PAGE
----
Hairdressers – stroke risks?

I wrote about this genuine issue some time ago in a previous blog article, and then this news item caught my eye just yesterday.

A middle-aged lady had her hair washed seven times (this much because the stylist was trying to get the colouring right), while leaning back over the edge of the sink.

Many mechanisms and factors might lead to a ‘vascular event’ in this situation, potentially causing a stroke.

What do we mean by a vascular event? Well, the vertebral arteries (which connect the aorta’s freshly oxygenated blood to the base of the brain) have to wind their way up through the vertebrae of the neck and then loop – in quite an odd way – around the top vertebrae before going up into the brain. See this diagram.

Vertebral Artery
The right vertebral artery – note the arrows and the odd loop at the top – the larger artery towards the front of the neck is the carotid.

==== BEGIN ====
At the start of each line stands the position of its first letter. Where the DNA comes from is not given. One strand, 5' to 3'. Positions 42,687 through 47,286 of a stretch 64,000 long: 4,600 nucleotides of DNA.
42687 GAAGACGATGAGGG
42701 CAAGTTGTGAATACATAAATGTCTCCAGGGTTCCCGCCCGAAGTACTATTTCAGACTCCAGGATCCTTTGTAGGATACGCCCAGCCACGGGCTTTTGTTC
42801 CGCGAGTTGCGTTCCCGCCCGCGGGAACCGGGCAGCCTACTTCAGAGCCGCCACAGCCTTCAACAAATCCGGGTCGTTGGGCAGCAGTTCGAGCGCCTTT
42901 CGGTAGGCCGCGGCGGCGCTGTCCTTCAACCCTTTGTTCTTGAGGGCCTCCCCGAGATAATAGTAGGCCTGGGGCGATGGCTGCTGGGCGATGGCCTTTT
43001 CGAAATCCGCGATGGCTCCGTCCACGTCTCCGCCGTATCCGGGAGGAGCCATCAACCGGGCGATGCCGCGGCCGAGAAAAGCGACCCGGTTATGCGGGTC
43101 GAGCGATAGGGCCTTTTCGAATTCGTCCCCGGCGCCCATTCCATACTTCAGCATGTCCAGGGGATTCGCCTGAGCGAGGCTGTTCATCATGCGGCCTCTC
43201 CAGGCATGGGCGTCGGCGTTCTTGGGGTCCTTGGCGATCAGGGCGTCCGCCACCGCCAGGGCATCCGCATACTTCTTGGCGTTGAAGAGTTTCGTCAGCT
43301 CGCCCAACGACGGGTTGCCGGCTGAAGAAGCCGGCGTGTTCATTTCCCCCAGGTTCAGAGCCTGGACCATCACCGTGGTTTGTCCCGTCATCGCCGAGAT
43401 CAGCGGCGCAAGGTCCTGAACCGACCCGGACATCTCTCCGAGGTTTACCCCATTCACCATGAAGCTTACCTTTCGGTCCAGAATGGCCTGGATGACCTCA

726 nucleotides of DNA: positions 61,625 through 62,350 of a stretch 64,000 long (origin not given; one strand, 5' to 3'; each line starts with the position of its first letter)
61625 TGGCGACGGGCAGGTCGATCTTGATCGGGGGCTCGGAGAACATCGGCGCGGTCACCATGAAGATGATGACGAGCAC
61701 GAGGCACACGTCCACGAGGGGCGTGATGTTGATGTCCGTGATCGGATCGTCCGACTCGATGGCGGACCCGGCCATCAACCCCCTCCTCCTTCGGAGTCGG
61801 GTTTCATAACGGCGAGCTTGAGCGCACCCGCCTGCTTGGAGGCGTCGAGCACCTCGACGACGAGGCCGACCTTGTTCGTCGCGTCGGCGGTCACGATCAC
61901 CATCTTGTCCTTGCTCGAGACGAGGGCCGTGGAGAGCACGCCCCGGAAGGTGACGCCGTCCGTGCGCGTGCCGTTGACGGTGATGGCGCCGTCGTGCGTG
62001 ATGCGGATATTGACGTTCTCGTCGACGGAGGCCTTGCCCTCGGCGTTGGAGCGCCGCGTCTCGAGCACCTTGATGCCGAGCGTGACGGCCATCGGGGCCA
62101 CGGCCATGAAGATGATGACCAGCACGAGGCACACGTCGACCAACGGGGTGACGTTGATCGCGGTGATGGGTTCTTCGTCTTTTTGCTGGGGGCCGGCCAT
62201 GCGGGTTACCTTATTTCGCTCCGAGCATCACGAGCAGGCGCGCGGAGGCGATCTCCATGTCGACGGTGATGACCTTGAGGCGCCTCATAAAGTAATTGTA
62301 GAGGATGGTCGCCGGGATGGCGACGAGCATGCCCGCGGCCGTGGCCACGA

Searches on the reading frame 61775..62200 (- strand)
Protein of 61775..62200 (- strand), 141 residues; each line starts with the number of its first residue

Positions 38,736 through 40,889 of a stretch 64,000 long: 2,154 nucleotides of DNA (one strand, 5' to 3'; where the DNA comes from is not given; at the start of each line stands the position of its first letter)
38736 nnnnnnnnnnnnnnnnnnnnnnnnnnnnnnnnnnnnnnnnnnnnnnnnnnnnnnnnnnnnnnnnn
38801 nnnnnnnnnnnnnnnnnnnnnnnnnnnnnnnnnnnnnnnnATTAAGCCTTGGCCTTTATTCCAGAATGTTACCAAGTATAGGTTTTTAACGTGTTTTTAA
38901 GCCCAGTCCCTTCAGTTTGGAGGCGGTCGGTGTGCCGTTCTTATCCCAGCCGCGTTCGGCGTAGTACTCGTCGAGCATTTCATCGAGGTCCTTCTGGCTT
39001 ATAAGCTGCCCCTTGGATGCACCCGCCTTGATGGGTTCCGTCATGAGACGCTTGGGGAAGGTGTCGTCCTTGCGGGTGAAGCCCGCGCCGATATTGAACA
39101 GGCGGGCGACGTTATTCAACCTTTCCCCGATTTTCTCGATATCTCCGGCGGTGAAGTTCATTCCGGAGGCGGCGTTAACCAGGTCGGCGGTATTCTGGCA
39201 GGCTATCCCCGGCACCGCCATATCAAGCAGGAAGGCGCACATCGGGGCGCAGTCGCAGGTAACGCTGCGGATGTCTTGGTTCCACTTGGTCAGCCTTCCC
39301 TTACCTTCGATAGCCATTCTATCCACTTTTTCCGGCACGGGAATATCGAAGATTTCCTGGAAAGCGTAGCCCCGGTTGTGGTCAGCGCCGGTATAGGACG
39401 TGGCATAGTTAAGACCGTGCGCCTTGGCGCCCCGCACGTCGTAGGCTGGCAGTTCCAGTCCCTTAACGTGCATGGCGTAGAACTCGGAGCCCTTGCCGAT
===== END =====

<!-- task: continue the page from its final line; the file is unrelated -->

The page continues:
Any direct pressure on the artery – especially likely to happen at this loop level – can cause a reflex contraction of the muscular coat of the artery. Temporary stress like this won’t usually cause a problem – perhaps just momentary dizziness?

But what if this pressure combined with excessive stretching, torsion or abrasion? This might just happen when the neck twists and tightens around the artery.

It’s all probably a bit more likely if there is weak muscular control over the neck (a common problem in our current office lifestyle) and if there is any degenerative change in the neck due to trauma or age.

A small tear – which can sometimes lead to a dissection – in the inner muscular coat of the artery can, apart from causing pain, potentially rupture into the internal space of the artery where the high-pressure blood flows. A stroke might just develop from this – generally after some delay (at least a few hours).

The moral of the story? Always have your hair washed leaning forward over the sink. Never backwards.

Important: the risks of this are still very low. So please don’t worry about going to hairdressers in the slightest! But a very tiny risk multiplied by such a potentially serious outcome requires awareness and understanding.